The Matrix Trilogy is perhaps one of the best sci-fi films of our time. And now the film world is abuzz that Neo, Trinity and Lana Wachowski will be back with Matrix 4.
While you digest this slice of news, I am going to light a candle at the altar of hope so that Morpheus comes back to offer us another brilliant journey down the rabbit hole should we make the right choice. And most of chose the Red Pill.
The super gorgeous Keanu Reeves (has he aged at all, I ask) and his current successes with his films — from John Wick films to the self-deprecating role in
Always Be My Maybe — may have prompted this reboot of The Matrix. News on the wire says that Carrie Ann Moss too will be reprising her role as Trinity too. My favorite scene with Trinity and Neo aren’t the love-struck scenes, but the almost-twenty-minute guns and concrete pillars scene before they enter the building where Morpheus is being held. I remember actually coughing in the theatre because I thought the debris and dust had gone into my eyes and throat. And apparently the concrete pillar crashing was unplanned. It actually happened, and they did not edit it out.
Every time one entered a building with giant concrete pillars and saw the x-ray machines for the bags, I remember this scene. And yes, it has the latex-clad gal with guns and sunglasses too. She is perfect for Neo, no?
Speaking of perfect,
Persephone. Monica Bellucci in that role can stun even the unruffled Neo with a demand of as passionate a kiss as given to Trinity. She stumped us all (and the Merovingian, her husband) as we sat in the theatre, with her calm accusation of infidelity. And that ivory dress…
Who can forget the matchless Hugo Weaving and his distinctive, ‘Mister Anderson’? It’s a pity
Neo literally goes into him and tears him from the inside, as if he were tearing up the Matrix. Interesting to note, if you are going to watch the final fight in the rain between him and Neo. If you are not concentrating on the awesome action on the screen, you will notice, that there is much more to the rain than just water. You can actually see slivers of code coming down like broken rain, as though it were a glitch in the Matrix or as I said, a tear in the fabric of the Matrix.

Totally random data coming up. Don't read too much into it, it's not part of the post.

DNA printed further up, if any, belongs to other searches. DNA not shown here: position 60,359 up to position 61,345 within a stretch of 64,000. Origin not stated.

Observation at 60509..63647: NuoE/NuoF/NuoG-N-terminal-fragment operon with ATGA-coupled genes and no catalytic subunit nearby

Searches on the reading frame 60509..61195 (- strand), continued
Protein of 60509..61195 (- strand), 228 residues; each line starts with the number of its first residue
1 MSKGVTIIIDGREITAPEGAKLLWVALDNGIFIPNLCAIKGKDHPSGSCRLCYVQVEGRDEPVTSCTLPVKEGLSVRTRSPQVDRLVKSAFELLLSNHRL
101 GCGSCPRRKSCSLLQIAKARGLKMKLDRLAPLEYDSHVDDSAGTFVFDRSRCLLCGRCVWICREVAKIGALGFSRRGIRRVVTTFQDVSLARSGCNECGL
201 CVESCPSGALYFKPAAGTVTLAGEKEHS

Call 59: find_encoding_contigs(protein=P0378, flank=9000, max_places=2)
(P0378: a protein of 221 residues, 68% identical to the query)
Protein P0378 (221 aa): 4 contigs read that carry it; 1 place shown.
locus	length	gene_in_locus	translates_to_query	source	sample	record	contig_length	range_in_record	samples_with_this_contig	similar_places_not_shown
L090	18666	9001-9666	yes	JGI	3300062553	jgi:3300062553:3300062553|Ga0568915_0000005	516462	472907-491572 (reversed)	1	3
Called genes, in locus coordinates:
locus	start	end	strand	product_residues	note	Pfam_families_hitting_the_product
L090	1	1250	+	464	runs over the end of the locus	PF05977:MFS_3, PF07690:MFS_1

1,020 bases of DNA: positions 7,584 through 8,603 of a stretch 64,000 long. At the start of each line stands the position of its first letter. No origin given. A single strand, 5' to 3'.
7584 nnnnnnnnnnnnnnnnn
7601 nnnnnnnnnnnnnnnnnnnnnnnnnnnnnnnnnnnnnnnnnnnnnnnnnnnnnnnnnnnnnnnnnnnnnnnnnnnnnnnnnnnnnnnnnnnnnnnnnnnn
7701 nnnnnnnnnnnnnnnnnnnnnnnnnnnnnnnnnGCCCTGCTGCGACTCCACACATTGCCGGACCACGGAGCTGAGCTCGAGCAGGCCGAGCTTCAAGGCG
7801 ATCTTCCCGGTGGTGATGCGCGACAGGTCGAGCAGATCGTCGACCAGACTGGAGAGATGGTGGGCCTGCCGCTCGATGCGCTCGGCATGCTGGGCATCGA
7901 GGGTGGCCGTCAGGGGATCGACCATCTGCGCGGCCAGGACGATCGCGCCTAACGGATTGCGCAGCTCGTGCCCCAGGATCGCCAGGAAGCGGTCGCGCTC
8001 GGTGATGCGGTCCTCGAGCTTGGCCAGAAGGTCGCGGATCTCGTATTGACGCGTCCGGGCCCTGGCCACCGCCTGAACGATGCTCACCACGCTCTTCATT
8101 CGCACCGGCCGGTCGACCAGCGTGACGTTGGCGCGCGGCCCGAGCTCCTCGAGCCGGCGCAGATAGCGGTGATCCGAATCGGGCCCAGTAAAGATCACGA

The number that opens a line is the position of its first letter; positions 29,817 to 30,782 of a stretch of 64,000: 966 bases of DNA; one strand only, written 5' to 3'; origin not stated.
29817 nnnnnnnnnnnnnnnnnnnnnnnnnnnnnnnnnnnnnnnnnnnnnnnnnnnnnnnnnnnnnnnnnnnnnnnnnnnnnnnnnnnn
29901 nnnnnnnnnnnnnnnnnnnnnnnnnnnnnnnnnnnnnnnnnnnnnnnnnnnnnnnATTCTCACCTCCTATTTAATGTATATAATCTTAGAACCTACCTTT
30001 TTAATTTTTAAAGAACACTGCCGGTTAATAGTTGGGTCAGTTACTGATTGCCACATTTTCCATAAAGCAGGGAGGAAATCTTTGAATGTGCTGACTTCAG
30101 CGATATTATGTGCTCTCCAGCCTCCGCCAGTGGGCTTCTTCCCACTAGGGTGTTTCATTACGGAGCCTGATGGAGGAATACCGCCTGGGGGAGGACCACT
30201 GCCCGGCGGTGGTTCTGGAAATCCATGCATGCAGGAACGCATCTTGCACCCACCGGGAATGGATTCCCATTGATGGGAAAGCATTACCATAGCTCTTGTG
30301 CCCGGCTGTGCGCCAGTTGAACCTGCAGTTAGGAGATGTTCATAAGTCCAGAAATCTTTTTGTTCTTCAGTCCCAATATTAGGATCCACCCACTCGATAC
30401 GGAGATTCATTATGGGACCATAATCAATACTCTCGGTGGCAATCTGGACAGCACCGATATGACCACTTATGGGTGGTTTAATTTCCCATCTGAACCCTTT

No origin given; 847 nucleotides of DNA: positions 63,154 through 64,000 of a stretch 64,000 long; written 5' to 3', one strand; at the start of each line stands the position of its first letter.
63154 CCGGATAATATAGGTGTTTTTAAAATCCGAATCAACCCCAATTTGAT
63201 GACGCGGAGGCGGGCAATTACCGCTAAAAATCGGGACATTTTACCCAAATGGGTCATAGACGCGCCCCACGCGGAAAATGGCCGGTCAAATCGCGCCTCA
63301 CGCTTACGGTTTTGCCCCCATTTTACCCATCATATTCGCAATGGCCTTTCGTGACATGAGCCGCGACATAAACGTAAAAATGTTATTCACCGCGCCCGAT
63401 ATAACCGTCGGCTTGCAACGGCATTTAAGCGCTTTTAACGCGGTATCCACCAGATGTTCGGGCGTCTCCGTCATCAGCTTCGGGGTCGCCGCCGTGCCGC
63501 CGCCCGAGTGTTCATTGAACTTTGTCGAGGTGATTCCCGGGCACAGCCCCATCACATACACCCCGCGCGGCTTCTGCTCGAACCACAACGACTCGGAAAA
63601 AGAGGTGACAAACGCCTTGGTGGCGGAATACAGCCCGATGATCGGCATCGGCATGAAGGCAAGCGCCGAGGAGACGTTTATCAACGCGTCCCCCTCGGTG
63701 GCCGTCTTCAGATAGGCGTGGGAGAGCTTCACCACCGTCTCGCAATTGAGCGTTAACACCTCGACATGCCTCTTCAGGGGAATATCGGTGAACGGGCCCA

The Matrix gave us the Oracle, the Keymaker and predicted how sentinels would find you and destroy you. In fact, more than similar aliens in
The War Of The Worlds, the sentinels chipping away at the ship to seek people out are scarier. But in this Godless world, there are many signs that there is inspiration from many religious texts. Neo is the savior, and there are references to him being The One. Morpheus is the God of Dreams, Nebuchadnezzar, Persephone, Niobe, Zion, the Oracle, the names of the ships are all tiny Biblical and mythological reminders.
But my favourite reference in the film is Orwellian. When Neo is just a programmer and there is that ominous knock on his door, it clearly says ‘101’ on the door. In George Orwell’s 1984, ‘Room 101’ is the torture room in the Ministry of Love, where you are sent to betray the ones you love. And yes, ‘101’ also refers to the basic text book for anything. You see, Neo is not yet aware that he is the chosen one.
And when he’s preparing himself for the role, and learning how to fight those scenes are unforgettable. But the Oracle’s advice is invaluable to not just Neo, but to us: We can never see past the choices we don’t understand. And you are with Morpheus when he asks of Neo, ‘You have to let it all go, Neo. Fear, doubt and disbelief. Free your mind.'
Every time since the movie, I’ve wanted that red leather winged chair, so I could wear my diablo sunglasses and tell Neo that he doesn’t know what that ‘something’ is, yet.
There were rumors that we will see young
Morpheus in the new Matrix film and that Michael B. Jordan (you saw him in Creed) would play the role. Will he, really? Was Zak Penn not going to write the film connecting it to the Ready Player One style universe? Who or what will the new enemy be? Would the councillors now believe that Neo was the chosen one? Will we like the new reboot? Will they show Trinity’s death again, in a better way? Would it not be smarter to just re-release the trilogy again?
So many questions… And a little piece of trivia about questions: In the first 45 minutes of the film, Keanu Reeves has about 80 lines of dialog, and half of those lines were questions.
Manisha Lakhe is a poet, film critic, traveller, founder of Caferati — an online writer’s forum, hosts Mumbai’s oldest open mic, and teaches advertising, films and communication. Read her columns